The public will soon have a chance to provide input on seven different proposed cannabis stores, with a maximum of four to eventually be given the green light to legally sell weed in Abbotsford.
The city has already pre-zoned 10 different locations across the city for cannabis sales, set out a framework for how it will decide exactly who and where pot is sold, and limited the initial number of stores to just four.
In February, the city opened a window for applications. Eight different applications were made, with the owners paying thousands in fees, but one has already been eliminated from contention.
A store called “Green Buddha” proposed for 32042 South Fraser Way was recommended by staff to not move forward to the public input stage because the site was not pre-zoned for cannabis sales. The location was previously home to Couch Novelties, an unlicensed cannabis store.
One of the seven applications was made by the BC Liquor Distribution Branch to operate a government-owned BC Cannabis Store at Highstreet Shopping Centre.
The other six applications are:
• Honeycomb Cannabis at Meadow Fair Plaza (31940 South Fraser Way) in the Clearbrook neighbourhood.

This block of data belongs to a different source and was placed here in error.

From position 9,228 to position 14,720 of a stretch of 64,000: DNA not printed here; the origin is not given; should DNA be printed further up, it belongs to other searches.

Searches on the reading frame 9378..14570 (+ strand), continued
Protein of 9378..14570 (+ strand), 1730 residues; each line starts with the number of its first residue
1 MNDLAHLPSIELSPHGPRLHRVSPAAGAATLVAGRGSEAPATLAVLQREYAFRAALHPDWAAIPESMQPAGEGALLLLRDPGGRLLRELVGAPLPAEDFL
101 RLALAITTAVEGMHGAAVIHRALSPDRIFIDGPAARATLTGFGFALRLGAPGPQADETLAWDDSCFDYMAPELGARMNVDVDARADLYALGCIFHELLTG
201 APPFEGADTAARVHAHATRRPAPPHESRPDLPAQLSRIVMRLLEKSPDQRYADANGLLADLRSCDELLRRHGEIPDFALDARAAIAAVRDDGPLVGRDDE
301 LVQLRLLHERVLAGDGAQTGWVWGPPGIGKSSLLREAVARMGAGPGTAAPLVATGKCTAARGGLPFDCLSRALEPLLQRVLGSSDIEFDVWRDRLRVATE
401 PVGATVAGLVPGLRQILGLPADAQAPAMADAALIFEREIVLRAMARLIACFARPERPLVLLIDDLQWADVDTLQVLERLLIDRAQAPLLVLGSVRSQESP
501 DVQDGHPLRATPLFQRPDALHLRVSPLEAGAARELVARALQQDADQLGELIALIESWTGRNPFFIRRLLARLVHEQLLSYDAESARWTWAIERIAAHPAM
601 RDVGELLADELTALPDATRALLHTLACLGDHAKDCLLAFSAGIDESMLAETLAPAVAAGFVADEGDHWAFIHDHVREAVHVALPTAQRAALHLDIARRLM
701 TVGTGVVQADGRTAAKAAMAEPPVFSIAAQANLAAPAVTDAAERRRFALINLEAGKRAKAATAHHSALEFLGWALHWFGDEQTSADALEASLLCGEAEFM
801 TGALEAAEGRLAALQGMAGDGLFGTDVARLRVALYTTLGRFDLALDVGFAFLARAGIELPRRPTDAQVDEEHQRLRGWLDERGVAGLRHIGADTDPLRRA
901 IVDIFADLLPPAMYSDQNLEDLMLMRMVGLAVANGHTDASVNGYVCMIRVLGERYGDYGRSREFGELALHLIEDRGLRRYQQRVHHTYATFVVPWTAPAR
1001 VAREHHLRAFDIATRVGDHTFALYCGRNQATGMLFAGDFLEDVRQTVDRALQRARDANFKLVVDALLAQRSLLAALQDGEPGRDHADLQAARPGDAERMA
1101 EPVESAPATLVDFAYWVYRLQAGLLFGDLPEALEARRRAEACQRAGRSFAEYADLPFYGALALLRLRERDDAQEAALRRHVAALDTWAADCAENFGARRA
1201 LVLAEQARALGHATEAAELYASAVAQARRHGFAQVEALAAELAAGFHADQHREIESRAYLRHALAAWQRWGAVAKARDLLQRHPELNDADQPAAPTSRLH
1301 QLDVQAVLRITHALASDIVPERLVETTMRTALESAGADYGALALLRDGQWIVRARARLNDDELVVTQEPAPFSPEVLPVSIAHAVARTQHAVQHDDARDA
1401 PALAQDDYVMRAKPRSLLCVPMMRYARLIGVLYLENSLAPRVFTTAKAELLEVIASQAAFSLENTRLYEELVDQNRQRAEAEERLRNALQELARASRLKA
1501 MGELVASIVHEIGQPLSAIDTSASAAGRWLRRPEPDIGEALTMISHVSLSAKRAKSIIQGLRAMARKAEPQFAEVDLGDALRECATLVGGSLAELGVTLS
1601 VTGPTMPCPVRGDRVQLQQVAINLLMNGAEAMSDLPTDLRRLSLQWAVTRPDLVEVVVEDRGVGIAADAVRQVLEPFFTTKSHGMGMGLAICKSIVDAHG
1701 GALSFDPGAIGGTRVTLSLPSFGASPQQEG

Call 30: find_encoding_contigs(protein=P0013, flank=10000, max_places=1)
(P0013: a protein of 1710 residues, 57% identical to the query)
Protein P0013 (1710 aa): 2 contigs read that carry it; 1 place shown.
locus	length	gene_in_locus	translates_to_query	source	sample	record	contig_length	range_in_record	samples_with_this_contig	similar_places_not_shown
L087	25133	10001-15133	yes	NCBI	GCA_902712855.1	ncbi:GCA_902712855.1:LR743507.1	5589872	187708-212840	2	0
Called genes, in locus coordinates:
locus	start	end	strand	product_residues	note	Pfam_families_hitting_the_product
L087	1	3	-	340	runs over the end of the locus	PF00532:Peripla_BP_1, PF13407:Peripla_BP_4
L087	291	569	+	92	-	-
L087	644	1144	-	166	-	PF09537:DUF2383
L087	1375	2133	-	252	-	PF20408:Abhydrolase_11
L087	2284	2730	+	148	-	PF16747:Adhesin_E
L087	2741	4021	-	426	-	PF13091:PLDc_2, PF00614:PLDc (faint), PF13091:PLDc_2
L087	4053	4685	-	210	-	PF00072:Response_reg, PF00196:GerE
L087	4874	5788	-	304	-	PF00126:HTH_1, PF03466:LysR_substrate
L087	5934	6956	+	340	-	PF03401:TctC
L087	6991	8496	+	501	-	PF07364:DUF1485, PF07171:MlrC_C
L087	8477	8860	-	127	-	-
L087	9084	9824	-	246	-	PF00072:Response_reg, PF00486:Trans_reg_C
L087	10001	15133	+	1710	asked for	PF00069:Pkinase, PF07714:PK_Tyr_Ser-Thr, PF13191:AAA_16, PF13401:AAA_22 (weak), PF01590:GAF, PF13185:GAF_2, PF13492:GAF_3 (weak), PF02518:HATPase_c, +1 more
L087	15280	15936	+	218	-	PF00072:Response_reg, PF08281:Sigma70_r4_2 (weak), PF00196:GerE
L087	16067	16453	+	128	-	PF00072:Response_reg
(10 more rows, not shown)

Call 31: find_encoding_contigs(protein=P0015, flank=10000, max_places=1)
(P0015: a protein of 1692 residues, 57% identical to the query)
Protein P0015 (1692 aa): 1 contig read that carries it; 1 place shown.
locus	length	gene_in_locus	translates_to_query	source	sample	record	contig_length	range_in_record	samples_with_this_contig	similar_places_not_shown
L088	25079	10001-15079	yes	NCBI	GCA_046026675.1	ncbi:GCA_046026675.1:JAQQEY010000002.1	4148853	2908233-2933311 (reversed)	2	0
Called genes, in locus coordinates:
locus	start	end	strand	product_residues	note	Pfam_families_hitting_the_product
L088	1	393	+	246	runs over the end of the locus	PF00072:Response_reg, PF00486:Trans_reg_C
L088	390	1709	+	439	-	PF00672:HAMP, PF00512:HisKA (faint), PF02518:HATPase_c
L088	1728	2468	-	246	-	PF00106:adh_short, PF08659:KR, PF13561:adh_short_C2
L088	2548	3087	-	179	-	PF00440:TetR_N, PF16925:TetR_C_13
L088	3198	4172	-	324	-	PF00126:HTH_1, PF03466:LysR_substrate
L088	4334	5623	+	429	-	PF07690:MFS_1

• Meta Cannabis Supply Co. at Clearbrook Town Square (32500 South Fraser Way) in the city centre.
• A Little Bud at West Oaks Mall (32700 South Fraser Way) in the city centre.
• Sweed Cannabis Store at Sevenoaks Shopping Centre (32900 South Fraser Way) in the city centre.
• This is Cannabis at Abbotsford Village Shopping Centre (2070 Sumas Way) at the intersection of Sumas Way and South Fraser Way.
• Muse Cannabis Store at Parallel Marketplace (1920 North Parallel Road) in East Abbotsford.
Only four will be given the green light.
Over the summer, the city will hold a public hearing to solicit feedback from the public. Staff will then provide a comprehensive evaluation of applications, with council eventually weighing in.
Three of the proposed locations are in three central Abbotsford shopping centres close to one another.
The city’s Cannabis Retail Store Policy says that the city may “consider the proximity of a cannabis store to other proposed cannabis stores so as to provide geographic equity and avoid the clustering of stores.”
It also can look at proximity to parks, schools and recovery facilities, access to parking and loading, and a range of other factors.
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